Wednesday, March 24, 2010


Today instead of being Roger writing the post it will be me. Roger will be very busy for the next couple days doing something else. I’ll tell you what later.
First, let’s start with the wild animals here in Galapagos. There is a lot of wild life and we couldn’t see them all because we would have needed a lot more time than the 20 day visa we obtained and we would also need a lot more money as well. They do have a kind of penguins that we couldn’t see other than by taking a 2 day tour at $ 200.00 each so we passed on this one. Here you can see the swimming iguanas, unique to the Galapagos, and incredible red crabs wandering everywhere along the shore. By the way the Galapagos are volcanic islands and this is why the rocks are all black like this.

But really one doesn’t need to go on a tour to see animals here. Everywhere from the railing of the boat to the branches of the trees you just need to look to start seeing birds of all kinds. Pelicans, which are common everywhere outside the Galapagos, mocking birds or other one we cannot name are here to be photographed.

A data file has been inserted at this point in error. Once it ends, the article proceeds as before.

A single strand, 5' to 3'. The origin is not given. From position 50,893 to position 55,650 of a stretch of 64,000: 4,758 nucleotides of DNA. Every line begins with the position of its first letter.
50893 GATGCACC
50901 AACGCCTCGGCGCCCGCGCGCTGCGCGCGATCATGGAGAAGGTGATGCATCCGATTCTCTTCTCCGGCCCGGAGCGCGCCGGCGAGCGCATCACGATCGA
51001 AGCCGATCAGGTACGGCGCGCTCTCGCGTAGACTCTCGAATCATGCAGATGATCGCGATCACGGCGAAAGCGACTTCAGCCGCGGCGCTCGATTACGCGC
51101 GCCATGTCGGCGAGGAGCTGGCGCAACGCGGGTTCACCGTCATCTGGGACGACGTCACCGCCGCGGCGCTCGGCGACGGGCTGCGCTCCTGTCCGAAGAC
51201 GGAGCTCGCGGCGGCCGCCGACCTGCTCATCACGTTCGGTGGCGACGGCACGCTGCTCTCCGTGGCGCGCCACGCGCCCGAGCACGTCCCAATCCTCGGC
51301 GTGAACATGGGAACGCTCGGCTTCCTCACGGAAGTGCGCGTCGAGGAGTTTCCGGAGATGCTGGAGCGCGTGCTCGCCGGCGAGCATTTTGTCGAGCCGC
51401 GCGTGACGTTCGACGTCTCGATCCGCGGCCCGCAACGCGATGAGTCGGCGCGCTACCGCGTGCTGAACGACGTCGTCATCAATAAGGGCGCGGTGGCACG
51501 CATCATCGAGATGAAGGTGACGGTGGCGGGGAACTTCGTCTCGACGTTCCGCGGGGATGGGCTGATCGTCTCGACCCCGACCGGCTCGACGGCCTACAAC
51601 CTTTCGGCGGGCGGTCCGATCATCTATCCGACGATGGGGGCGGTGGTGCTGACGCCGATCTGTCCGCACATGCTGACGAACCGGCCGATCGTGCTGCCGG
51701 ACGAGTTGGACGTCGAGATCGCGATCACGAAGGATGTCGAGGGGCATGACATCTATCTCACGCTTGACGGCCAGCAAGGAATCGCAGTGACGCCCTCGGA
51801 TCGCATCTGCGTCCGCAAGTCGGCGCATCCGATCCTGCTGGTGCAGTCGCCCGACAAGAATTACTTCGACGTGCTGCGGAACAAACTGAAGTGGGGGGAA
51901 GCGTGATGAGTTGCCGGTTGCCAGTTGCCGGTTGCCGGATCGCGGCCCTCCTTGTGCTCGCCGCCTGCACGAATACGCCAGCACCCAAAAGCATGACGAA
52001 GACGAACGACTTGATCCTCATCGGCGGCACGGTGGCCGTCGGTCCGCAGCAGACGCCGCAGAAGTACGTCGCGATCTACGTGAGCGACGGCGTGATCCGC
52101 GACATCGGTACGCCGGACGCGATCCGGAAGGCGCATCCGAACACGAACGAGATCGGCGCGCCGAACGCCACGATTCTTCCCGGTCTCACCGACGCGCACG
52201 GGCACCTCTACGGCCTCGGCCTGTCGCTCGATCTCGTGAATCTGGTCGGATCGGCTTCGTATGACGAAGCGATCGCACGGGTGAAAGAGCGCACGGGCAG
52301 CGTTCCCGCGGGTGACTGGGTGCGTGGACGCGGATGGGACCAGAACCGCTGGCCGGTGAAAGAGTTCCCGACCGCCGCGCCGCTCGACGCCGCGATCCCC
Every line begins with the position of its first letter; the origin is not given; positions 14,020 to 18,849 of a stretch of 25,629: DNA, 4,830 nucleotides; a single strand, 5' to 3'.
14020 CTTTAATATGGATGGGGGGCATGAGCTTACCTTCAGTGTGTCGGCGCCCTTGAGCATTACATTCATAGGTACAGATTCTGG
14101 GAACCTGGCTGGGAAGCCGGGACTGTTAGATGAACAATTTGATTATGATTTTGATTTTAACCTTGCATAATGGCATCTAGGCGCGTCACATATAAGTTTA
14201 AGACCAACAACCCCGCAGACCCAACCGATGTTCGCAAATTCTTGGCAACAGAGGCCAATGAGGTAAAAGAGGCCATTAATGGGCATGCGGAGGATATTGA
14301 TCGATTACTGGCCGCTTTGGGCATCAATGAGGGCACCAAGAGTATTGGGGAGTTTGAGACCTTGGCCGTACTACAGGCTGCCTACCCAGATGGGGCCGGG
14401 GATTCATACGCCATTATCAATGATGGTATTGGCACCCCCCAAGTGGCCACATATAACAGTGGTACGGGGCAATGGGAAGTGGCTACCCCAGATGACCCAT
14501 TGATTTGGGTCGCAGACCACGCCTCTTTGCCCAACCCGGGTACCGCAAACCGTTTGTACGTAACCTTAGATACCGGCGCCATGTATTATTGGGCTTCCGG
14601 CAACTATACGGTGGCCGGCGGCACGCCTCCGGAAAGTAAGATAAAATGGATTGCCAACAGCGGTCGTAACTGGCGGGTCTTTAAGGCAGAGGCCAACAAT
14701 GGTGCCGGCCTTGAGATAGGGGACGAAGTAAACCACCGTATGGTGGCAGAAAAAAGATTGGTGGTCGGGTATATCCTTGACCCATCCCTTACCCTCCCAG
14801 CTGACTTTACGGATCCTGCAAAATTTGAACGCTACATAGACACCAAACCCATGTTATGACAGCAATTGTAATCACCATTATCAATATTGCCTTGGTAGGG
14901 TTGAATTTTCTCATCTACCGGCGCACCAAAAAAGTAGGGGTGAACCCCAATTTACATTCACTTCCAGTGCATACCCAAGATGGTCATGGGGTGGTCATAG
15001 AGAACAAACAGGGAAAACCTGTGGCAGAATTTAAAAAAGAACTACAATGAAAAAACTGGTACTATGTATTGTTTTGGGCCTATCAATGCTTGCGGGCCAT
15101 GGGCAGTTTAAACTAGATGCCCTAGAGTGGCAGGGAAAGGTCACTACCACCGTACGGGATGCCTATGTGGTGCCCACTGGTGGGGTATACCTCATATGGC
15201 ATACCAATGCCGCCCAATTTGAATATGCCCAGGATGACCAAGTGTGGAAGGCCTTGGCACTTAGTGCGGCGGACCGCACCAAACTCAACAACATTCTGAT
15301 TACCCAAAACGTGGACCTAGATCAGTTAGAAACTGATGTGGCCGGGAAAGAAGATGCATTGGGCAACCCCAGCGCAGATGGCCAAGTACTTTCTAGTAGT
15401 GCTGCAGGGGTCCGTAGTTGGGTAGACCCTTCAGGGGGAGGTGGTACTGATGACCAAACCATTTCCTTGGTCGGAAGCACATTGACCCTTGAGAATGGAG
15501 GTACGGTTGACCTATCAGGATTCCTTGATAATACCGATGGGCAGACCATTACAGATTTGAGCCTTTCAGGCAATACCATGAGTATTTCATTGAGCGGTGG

When I was 26 or 28 years old I went to Bermuda and took a dive tour without having any certification. We had to dive down to 30 feet (10m) and the instructor told us on the boat, while we were going to the dive site, a few little things we had to know such as signs underwater. A 20 minutes explanation and splash we were in the water with a tank on our back. I liked it very much and when we arrived in Galapagos they offered us a diving tour to go see hammer sharks, turtles, and some other wild life. We asked to do the tour a little later and the guy asked us what our diver certification level was. We looked at each other and answered “Well, none!“. Then he replied back “Well, you can’t dive then”. That’s when we decided to take the PADI certification. Roger and I went last Friday to do the first day of the open water course. We had an instructor for each of us. After we put all equipment on our back, which weighted about 2 tons, tank, suit and all he told us to walk about 5 feet on the pier and jump into the water WOW! Anyway, we successfully did it. I don’t know how though. We went down about 20 feet deep and the exercises started. First my instructor gave me the sign to remove my regulator from my mouth euh, what? Euh? Right now? Well, a moment please, ok I thiinnkkk that I am ready. Voila!, the regulator is removed and hanging somewhere behind my back attached to the tank. Now I have to retrieve it and make bubbles from my mouth all the time while the regulator is out, put it back in my mouth, blow in it, and finally breathe. Oh! Oh! No air left in my lung to blow the water out of the regulator!! I made the sign indicating I have no air (the sign looks like I will cut off your throat if you don’t give me some!) and another sign that I am going at the surface RIGHT NOW! I started swimming toward the surface. Half a second later he grabbed my leg, pulled me back down and, in a second, plugged his second regulator in my mouth, WOW! Air again. That was weird but hey, I had air again. I can breathe underwater! During the next 40 minutes we practiced many things of the course such as filling my mask full of water and emptying it with my nose. That was not so bad. In the afternoon, we had a second dive. This time he added 2 more weights to my belt. I will never be able to come back at the surface I thought. I am done, I will drown. I could barely stand with it. Now, jumping in the water and start descending oh! oh! Can’t breathe! I felt like a queen, you know with these corsets around their waist. I CAN’T BREATH! I’m going to the surface but this time I was only 2 feet deep so he couldn’t stop me ha ha! Even at the surface, I couldn’t breathe! The instructor calmed me down since I was obviously on stress, and he said ok we will not do the course today we will just learn to relax and swim and enjoy the dive. We then went down for about 40 minutes without any other incidents. The water in the morning was clear but in the afternoon it was so murky that we couldn’t see 5 feet ahead of us. He said that I panicked because of that. When the water is blurry like that it takes about 3 days to clear again. We will then wait 3 days before continuing the course. The problem is the visa is about to expire and the weather was good to leave in 3 to 4 days. To finish the course in these few days, we will have to dive twice a day. NO WAY! This is way too fast for me, I need more time. I then decided to stop the certification and take it again later when we have more time and clear water. This is why Roger is busy. He has to finish it by himself :-(